Visit the TTS website
for more information about this show and the others running this Spring.
As a college student, it is important to create networks of people to support you. While I have a wonderful community of people here at DePaul, I also believe in expanding your network.
I currently am a Jackie Robinson Foundation Scholar. This is a scholarship foundation created in the legacy of the legendary black baseball player and civil rights activist, Jackie Robinson.
I have been a part of this foundation since I applied for this award before entering college. The Foundation is made up of college students across the country studying various things. Each spring, the scholars attend a Mentoring and Leadership Conference.
This is a four day event in New York City where all the scholars come together with professionals to learn about career readiness, professional skills, networking and more. The weekend is full of guest speakers, workshops and seminars where students get to interact with other students and industry professionals. This conference takes place the first week of March each year, and I have just gotten back from attending my third conference of my college career.
While I was there I attended social justice panels, sessions on interviewing skills, financial planning, networking, being a career focused woman (the men attended a session of their own) and more. These were all so informative and I learned a great deal from listening and practicing these skills.
While I was there I entered the JRF's Got Talent competition with a monologue I had prepared at school, and won 2nd place! I had a great balance of business and pleasure, also getting to attend a black tie formal gala and the ballet during my stay.
While I learned a lot and had great fun, one of my favorite things about attending is simply the people I get to be around. As an ambitious college student of color, it was great to spend time with so many other smart successful and talented students of color. The group of students involved in the Jackie Robinson Foundation are some of the best and brightest young minds in our society, and I am always so grateful for the opportunity to be in their presence and learn from them. What is especially amazing is just how supportive, encouraging, curious, and uplifting they all are. They are all individuals destined for greatness, who want everyone else to be successful in their prospective fields as well. That is the key. Surround yourself with positive, supportive people. This is what JRF gives me.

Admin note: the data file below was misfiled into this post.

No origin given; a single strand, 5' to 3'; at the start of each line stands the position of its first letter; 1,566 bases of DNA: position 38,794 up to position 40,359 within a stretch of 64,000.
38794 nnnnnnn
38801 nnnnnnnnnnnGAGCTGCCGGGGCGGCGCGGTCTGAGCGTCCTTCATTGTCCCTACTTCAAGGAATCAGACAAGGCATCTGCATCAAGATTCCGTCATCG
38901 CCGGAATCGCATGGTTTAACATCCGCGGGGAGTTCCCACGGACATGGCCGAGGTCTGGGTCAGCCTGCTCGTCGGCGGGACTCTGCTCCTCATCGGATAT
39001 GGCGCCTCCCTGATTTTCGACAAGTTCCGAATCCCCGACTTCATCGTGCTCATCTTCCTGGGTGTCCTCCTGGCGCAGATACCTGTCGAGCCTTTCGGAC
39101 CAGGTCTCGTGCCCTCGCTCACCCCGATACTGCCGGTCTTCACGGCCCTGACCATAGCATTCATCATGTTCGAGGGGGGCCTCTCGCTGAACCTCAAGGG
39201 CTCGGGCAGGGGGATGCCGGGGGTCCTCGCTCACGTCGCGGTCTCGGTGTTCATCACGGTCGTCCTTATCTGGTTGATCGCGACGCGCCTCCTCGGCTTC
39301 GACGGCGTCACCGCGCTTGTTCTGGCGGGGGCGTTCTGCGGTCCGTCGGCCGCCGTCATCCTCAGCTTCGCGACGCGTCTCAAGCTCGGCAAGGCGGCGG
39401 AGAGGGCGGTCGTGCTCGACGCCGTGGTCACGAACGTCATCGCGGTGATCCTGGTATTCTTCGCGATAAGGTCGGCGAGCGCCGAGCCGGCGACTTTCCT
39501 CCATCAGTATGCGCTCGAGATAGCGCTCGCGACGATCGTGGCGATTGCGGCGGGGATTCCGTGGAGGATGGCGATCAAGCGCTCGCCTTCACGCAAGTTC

It is essential to your own well-being and your success in whatever you do to have people around who will lift you up, encourage you to strive for more, and inspire you along your journey. As I move closer to the professional world and my adult life, I am learning that there will be some people and places that do not foster the kind of growth you might want. So I am learning to create a network of people near and far that I can learn from, be supported by, and will be interested in my goals regardless of their own success. And I can do this for them.
This past weekend in New York really has given me a breath of new inspiration to keep working toward my goals. I think everyone should create that network, and maintain relationships with people who help you to grow.
On Thursday evening a special event took place in The Theatre School. The Theatre School Student Government Association (TTSSGA) hosted an event to celebrate the announcement of the 2016-2017 Season! In the winter of each year, there is an announcement of the plays we will put on in the coming school year. Now typically this is sent out in the form of a school wide email. This year, however, member of the TTSSGA, wanted to bring the school together as community to announce next year's season of plays.
At 5pm, students from all disciplines filed down the stairs and into the Merle Reskin Lobby of the school. This was the first time ever that there had been a collective event to celebrate the great work and great art we have to look forward to next year. The Dean of the Theatre School, Dean John Culbert, gathered in front of the mass of students along with the artistic directors of our theaters, and directors of next year's shows.
The Dean began with some opening remarks about how we choose the next season of productions. He talked about how the subjects and themes of our Main Stage shows reflect what we as a school are thinking about. These production are how the world knows what is important to us. It was great to hear from the leader of our school, and know that he and the team he works with has us, as students and young artists, in mind, as well as the issues of our current world. I had always wondered who chooses the next season, how they decide and of course, what the shows will be. One by one, the directors of next year's shows got up to the microphone, announced their show, and answered a simple question, "Why here, Why Now?" The directors shared the themes of the shows they had chosen and why they think they are relevant in the community and world we live in.